[E78] Management Week: Part 3 with Donald Meador

[E78] Management Week: Part 3 with Donald Meador

[E78] Management Week: Part 3 with Donald Meador
The Sales Experience Podcast

 
 
00:00 / 00:09:34
 
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This is Part 3 of Donald and my conversation around management.

In Part 3, we talk about:

  • Your number one job as a leader
  • Being the BEST is hard

Make sure to subscribe and catch all the episodes this week to hear the full conversation.

Donald’s Info:

Website:

https://thecorporatemiddle.com/

Book:

Surrounded ByInsanity: How To Execute Bad Decisions

Bio:

Donald has survived mergers, promotions, re-organizations, and downsizing. Throughout his career he has led multiple teams of varying sizes consisting of both on and offshore resources. He has successfully led multi-million-dollar projects and was selected to complete a two-year program to become a lean six sigma certified black belt. Donald has a degree in Computer Engineering and an MBA. In-addition to his corporate experience he has co-founded multiple companies. Donald is an award-winning speaker and the host of the podcast “The Corporate Middle” where he answers the most common middle management questions. He is the author of the book “Surrounded by Insanity: How to Execute Bad Decisions”.


Episode 78 – Transcript

Hi and welcome to another episode of the sales experience podcast. Welcome back. Thank you for listening.

If you’re new to the show, you’re catching this right in the middle of a new week where I’ve been talking to Donald Metter who is a management consultant. Lots of middle management experience, wrote a book that I find just hilarious and very accurate and appropriate.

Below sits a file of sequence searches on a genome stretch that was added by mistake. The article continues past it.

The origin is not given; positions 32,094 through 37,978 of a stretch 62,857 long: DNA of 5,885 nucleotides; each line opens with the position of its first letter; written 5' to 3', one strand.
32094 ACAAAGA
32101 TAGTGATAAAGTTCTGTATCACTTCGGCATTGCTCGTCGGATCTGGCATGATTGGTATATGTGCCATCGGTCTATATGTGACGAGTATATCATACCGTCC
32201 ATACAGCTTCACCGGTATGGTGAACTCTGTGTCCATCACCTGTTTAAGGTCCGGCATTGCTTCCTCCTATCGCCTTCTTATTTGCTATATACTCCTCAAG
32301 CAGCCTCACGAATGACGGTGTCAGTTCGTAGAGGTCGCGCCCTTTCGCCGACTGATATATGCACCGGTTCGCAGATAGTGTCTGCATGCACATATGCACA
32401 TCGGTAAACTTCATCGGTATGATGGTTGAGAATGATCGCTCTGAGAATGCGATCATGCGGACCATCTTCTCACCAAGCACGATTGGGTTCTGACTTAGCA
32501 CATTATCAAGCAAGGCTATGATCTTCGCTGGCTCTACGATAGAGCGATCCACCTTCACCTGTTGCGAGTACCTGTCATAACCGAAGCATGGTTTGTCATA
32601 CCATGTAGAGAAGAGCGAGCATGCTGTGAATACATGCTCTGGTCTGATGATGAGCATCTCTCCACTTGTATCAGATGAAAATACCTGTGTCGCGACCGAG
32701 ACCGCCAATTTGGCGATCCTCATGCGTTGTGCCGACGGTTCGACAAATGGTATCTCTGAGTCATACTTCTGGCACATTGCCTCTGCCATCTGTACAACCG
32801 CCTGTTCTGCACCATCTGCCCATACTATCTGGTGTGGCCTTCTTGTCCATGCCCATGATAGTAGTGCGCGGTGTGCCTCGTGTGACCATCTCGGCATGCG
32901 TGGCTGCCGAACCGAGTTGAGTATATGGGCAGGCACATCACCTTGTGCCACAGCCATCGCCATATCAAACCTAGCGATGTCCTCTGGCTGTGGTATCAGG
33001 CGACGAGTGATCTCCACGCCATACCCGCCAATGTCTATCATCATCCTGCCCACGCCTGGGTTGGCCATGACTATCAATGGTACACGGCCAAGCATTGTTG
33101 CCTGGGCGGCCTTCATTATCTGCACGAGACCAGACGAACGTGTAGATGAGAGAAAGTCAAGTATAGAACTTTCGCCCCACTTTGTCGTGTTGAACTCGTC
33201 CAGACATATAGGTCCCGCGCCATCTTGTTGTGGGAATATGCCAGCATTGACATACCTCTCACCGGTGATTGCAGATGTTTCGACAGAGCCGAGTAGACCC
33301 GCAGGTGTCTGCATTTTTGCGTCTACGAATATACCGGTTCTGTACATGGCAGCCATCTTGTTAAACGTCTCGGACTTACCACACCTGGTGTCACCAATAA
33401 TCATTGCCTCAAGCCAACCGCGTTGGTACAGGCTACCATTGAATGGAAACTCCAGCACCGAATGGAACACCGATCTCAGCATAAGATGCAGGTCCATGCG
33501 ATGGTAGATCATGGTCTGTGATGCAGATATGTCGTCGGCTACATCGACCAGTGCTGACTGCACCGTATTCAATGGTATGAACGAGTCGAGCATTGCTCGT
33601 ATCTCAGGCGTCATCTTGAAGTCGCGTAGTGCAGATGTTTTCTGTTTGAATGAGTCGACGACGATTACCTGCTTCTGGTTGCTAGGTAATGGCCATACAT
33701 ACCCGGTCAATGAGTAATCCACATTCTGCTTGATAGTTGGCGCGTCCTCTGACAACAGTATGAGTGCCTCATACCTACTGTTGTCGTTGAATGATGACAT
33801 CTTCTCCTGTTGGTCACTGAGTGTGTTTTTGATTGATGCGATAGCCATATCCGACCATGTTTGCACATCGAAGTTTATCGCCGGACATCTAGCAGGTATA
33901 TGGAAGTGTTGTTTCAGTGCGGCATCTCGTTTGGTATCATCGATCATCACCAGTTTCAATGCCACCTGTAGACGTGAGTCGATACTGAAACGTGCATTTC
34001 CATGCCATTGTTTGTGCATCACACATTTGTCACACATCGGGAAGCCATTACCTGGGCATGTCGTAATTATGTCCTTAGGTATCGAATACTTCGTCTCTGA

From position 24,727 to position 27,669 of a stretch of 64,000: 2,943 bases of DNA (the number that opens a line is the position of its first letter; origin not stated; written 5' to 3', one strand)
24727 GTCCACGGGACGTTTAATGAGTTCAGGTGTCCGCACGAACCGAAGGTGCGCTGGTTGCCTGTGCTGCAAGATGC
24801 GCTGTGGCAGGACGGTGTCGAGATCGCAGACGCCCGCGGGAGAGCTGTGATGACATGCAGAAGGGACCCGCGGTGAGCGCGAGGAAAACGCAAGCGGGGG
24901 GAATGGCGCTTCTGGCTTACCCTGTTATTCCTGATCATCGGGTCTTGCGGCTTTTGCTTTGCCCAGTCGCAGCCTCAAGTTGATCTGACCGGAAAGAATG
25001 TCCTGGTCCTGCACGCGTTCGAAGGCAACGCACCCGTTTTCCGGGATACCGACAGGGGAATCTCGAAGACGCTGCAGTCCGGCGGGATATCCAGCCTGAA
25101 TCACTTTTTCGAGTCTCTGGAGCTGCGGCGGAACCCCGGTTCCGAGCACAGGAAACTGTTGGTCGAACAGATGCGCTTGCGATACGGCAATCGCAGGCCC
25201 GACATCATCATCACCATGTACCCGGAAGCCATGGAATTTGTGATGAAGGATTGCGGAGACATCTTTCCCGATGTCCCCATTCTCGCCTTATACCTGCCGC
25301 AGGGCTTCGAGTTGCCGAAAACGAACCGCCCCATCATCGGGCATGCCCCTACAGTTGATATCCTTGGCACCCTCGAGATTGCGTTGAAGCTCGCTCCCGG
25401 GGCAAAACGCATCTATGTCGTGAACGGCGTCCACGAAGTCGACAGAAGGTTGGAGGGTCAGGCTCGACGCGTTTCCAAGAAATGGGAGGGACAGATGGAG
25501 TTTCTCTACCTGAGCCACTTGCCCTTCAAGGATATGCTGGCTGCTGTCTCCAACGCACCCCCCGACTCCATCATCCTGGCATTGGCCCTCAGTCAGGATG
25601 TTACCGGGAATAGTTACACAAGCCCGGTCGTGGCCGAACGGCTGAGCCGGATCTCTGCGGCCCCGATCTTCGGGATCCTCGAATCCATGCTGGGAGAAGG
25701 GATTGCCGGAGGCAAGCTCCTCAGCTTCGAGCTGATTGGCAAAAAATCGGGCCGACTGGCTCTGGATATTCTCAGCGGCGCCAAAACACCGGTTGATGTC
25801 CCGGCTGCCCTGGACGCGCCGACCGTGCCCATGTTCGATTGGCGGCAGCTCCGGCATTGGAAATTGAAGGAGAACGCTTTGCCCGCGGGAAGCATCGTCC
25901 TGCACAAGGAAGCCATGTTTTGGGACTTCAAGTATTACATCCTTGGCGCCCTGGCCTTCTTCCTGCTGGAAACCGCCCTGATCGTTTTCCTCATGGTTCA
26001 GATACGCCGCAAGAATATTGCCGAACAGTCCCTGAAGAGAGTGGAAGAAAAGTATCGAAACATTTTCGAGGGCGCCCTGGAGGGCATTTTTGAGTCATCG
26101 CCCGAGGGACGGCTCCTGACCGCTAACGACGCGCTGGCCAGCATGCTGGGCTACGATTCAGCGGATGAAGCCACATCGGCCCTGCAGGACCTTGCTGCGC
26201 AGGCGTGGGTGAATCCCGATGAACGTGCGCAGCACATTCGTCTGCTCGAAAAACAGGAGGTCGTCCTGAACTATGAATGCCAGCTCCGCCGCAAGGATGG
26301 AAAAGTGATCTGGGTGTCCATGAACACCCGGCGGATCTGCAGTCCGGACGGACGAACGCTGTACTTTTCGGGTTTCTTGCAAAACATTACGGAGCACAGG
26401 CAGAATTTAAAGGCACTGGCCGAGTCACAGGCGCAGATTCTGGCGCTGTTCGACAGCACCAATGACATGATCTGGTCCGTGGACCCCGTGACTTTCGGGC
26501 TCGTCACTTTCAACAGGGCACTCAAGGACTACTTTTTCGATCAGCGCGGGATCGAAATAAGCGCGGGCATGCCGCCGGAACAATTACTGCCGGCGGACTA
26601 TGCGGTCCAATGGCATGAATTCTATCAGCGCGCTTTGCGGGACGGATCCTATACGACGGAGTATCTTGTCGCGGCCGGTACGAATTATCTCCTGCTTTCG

This conversation started on Monday, the first episode of this week and what I did was I took that and put it into five episodes. You’re listening to part three of five in that conversation. Make sure to subscribe, rate rank.

If you want to check out the show notes, the full transcript as well as all as Donald’s links, make sure to go to the cutter consulting group.com website where you can go and see this podcast and all the other ones that I’ve been putting out and until then sit back, relax or enjoy your drive or enjoy your workout.

Listen to Donald and I have fun. Now, the thing to keep in mind is whether you’re a sales person, sales manager, owner of a company, all of this that we cover is applicable because it either helps you with your direct role or helps you understand the other roles in the chain.

So enjoy this episode part three with Donald, you don’t have to be a manager or a leader to be responsible for that culture within your team organization. You can have influence on it at any level and so make sure that you’re focused on that.

Creating that culture within your team, within your peers that focuses on what they can control and focuses on where they actually can have impact because that’s what’s going to matter.

That’s how you’re going to keep people focused and that’s how you’re going to keep people successful. I know that there’s so many times where I have a team and let’s say it, the sales team shares the building shares the office floor with other departments either really close by or just on the same floor and they can interact with each other off.

So on where I’ve wanted to build a wall, have a separate entrance, have them come in from a different way and not interact even in the parking lot because I wanted to isolate and insulate them from other cultures or other groups that, were spinning out of control or you know, weren’t in line or you know, didn’t have the same focus.

Because especially when you have salespeople, they’re driven by that selling result in whether it’s a fear of missing the quota and losing their job, or it’s the goal of gain from making a bonus or commission. You know, it can go both ways.